Cable operators ban Indian news channels in response to ‘insulting’ video about prime ministerA baseless ‘video report’ about Oli and the Chinese ambassador has drawn widespread criticism, leading the government to seek legal and political remedies.
Hours after Yubaraj Khatiwada, the government spokesperson, announced that the government would be seeking legal and political remedies against some Indian media for their “baseless” and “insulting” allegations against Prime Minister KP Sharma Oli, a number of Indian news channels went off the air on Thursday evening.
“The government holds full rights to seek remedies against those Indian media responsible for damaging the image of our country, and the nationality, sovereignty and dignity of the Nepali people,” Khatiwada said during a weekly presser on Thursday. “We have also urged them to stop broadcasting and publishing such news.”
Zee News, an Indian news channel, had aired a ‘news report’ about Prime Minister KP Sharma Oli, making sensational claims about the prime minister’s relationship with Chinese Ambassador to Nepal Hou Yanqi. The ‘report’ presents no real evidence but goes on to make baseless allegations for over 15 minutes.
There has been a vocal outcry against the video in the public sphere, with politicians, civil society and social media condemning the allegations and accusing the channel of engaging in baseless propaganda and trafficking in misogyny. Ruling party leaders, Oli’s advisers, and the Federation of Nepali Journalists have all expressed concern.
Government officials said that the Nepali Embassy in New Delhi has taken note of the ‘report’ and expressed serious reservations over some objectionable content published in Indian print and electronic media. The Nepali Embassy in New Delhi took up the matter with India's Ministry of External Affairs on Thursday, said Foreign Minister Pradeep Gyawali.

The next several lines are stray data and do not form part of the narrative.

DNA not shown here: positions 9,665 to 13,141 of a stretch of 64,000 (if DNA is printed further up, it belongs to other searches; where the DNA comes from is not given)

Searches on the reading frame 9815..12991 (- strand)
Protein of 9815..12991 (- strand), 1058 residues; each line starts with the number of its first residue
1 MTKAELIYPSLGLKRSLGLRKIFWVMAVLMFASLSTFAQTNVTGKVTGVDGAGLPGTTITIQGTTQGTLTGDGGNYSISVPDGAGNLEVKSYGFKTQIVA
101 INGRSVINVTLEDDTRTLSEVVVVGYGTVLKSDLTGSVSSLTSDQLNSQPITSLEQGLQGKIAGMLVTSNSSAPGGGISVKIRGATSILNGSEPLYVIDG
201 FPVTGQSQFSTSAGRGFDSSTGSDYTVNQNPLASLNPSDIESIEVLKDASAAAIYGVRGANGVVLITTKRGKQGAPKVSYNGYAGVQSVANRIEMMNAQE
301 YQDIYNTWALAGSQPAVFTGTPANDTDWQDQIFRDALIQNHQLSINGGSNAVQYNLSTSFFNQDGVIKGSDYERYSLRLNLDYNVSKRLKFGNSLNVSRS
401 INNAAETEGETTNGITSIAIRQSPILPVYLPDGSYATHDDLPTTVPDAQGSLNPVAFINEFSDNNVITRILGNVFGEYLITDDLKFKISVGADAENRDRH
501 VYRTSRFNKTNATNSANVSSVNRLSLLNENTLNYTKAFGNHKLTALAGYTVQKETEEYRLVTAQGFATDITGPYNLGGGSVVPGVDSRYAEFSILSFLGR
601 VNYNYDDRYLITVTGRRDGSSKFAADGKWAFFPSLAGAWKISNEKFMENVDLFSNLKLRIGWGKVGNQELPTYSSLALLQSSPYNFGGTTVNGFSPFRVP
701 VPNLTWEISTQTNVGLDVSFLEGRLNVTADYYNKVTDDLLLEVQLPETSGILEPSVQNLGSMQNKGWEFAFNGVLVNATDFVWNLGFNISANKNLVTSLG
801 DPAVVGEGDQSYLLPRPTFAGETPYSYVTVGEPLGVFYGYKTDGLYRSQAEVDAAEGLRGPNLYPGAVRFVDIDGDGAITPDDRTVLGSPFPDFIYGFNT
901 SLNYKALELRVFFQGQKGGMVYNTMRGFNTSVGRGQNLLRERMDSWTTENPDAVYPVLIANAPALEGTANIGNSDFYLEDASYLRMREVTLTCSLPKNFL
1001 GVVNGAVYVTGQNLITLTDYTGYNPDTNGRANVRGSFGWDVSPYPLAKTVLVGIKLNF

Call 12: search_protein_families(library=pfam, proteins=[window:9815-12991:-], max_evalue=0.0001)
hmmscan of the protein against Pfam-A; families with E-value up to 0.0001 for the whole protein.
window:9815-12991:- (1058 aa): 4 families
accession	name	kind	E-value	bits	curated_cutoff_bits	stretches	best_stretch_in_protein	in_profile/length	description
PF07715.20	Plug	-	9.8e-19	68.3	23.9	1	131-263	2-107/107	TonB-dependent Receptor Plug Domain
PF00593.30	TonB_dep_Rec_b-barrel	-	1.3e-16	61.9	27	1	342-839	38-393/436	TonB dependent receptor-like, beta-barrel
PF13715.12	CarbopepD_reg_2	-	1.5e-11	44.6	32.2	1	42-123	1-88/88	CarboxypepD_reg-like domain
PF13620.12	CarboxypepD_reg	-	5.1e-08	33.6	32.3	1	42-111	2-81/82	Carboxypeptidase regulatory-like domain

“[Our] Serious attention has been drawn to some objectionable media content published and aired in Indian media and our embassy in New Delhi has taken up the matter with India's foreign ministry,” Gyawali told the Post.
Nepali Ambassador to India Nilamber Acharya talked to South Block officials over phone to say that such media reports will harm ages-old ties between Nepal and India.
“Some Indian media are hell-bent on damaging Nepal-India ties,” Acharya told the Post over the phone from New Delhi. “These reports are deplorable and objectionable.”
A senior government official told the Post that the government is employing diplomatic channels to reach out to the Indian government but is also considering asking cable operators to shut down the broadcasting of Indian news channels for a certain period of time.
“Prime Minister Oli himself has taken the matter into notice,” said Surya Thapa, Oli’s press adviser. “But I think cable operators have shut down some Indian news channels out of their responsibility to the country.”
The government has not made any official request to the cable operators, according to Thapa.
The Nepal Cable TV Association confirmed that the decision to block some Indian news channels was taken on its own.
“We decided to halt the broadcast of Indian news channels for a certain period of time to show our patriotism,” said Dinesh Subedi, president of the association and also chair of Max Digital, a cable TV service provider. “The decision was made independently by cable operators and was not due to what the government said.”
The government, however, is legally equipped to ban any television channels that it deems objectionable.